Second, that's too bad. Maybe, if a lot more of the scientists, and others for that matter, tried to live what they believe and know, we'd be a lot further ahead with all of this. Eg, Hawking did refer to the "beginning of time", a point (literally, or not,) at which the laws of physics would (, in his estimation,) break down. Ie, a place spoken of in other terms, such as philosophy. So maybe, let's bring the philosophy into the rest, to bring the physics there?

If you think Einstein plagiarised someone else’s earlier work, then you should write to all the main physics journals and tell them. See if any of them agree with you.

Re. Hawking and the beginning of time - what I think Hawking is probably talking about is simply that what we call "time" is a property of "space". So that if our universe began as the inflationary stage of a Big Bang process which converted the null vacuum energy into "space", then at that point, what we now call “time” also begins to appear ... it's a property of the emerging "space".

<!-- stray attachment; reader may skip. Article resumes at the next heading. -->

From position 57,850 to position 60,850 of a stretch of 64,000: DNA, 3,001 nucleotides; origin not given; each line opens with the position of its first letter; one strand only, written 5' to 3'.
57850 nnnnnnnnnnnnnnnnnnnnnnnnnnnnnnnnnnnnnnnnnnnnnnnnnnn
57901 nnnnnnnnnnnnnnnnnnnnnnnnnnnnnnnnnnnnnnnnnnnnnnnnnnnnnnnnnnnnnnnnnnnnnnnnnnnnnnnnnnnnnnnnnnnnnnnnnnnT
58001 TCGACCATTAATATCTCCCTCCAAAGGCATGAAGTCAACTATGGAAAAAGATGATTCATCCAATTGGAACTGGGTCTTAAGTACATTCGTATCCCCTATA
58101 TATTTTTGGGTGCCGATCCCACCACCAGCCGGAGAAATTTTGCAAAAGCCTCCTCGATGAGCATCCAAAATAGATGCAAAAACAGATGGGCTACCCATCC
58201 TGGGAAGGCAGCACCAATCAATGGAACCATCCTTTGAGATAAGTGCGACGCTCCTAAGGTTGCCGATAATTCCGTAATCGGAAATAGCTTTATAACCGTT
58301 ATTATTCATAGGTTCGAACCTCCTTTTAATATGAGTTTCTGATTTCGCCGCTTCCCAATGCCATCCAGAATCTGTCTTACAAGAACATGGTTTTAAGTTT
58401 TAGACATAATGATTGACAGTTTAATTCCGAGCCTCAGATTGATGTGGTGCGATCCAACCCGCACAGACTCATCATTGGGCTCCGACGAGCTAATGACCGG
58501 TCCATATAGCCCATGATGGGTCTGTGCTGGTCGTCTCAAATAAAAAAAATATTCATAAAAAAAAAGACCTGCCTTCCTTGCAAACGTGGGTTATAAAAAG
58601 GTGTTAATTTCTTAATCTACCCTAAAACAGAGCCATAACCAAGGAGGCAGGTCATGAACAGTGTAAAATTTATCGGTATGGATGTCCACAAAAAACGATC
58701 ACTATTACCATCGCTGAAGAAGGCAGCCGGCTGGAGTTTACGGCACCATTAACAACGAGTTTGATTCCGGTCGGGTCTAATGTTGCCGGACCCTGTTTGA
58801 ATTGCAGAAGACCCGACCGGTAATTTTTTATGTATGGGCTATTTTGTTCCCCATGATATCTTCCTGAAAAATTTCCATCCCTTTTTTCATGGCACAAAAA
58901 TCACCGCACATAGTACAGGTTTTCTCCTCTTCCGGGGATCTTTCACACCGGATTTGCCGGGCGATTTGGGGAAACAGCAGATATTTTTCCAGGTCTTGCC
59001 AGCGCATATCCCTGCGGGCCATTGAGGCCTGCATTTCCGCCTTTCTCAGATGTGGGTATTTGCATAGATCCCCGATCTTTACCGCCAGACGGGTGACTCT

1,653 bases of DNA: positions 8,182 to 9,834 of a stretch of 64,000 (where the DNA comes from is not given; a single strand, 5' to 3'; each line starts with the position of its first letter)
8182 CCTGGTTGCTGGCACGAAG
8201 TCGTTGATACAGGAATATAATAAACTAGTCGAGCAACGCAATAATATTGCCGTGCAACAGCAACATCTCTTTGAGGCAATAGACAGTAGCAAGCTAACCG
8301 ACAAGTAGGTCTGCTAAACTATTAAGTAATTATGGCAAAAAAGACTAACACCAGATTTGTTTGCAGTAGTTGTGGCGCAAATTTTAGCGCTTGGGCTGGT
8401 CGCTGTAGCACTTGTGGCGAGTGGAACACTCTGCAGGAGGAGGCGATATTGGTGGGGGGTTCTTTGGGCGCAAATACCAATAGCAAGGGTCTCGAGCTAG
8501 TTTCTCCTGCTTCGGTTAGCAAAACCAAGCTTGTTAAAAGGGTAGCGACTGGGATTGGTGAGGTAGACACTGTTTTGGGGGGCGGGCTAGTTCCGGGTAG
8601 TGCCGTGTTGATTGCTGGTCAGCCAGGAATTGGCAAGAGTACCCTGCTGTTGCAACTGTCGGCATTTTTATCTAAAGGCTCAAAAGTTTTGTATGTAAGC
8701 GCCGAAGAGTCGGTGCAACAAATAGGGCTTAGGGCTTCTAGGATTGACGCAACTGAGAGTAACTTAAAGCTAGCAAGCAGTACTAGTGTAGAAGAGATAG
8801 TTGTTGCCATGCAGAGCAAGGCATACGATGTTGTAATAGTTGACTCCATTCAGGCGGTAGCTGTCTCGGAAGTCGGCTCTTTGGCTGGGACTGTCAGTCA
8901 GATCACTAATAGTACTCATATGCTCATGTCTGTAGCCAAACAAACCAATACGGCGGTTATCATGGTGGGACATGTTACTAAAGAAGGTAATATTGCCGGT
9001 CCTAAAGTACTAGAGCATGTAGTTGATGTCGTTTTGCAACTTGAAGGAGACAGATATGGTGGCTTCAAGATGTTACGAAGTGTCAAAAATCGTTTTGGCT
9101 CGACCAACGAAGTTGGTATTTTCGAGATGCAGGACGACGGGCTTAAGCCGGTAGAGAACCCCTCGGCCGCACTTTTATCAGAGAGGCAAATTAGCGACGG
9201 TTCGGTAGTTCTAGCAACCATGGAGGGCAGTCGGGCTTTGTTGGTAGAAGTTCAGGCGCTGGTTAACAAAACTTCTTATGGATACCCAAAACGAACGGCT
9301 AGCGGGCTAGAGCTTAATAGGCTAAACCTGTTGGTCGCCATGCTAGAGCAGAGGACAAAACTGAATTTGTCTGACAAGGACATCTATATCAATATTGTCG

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Old 19th November 2012, 12:13 PM   #269
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Originally Posted by AvalonXQ View Post
It doesn't work that way. When cosmologists say "it's not possible with present data to extrapolate conditions prior to this point," you can't just say. "Well, some guys have been imagining what things might be like when the laws of physics don't apply, so let's use their baseless speculations and evidence-free assertions in place of real science."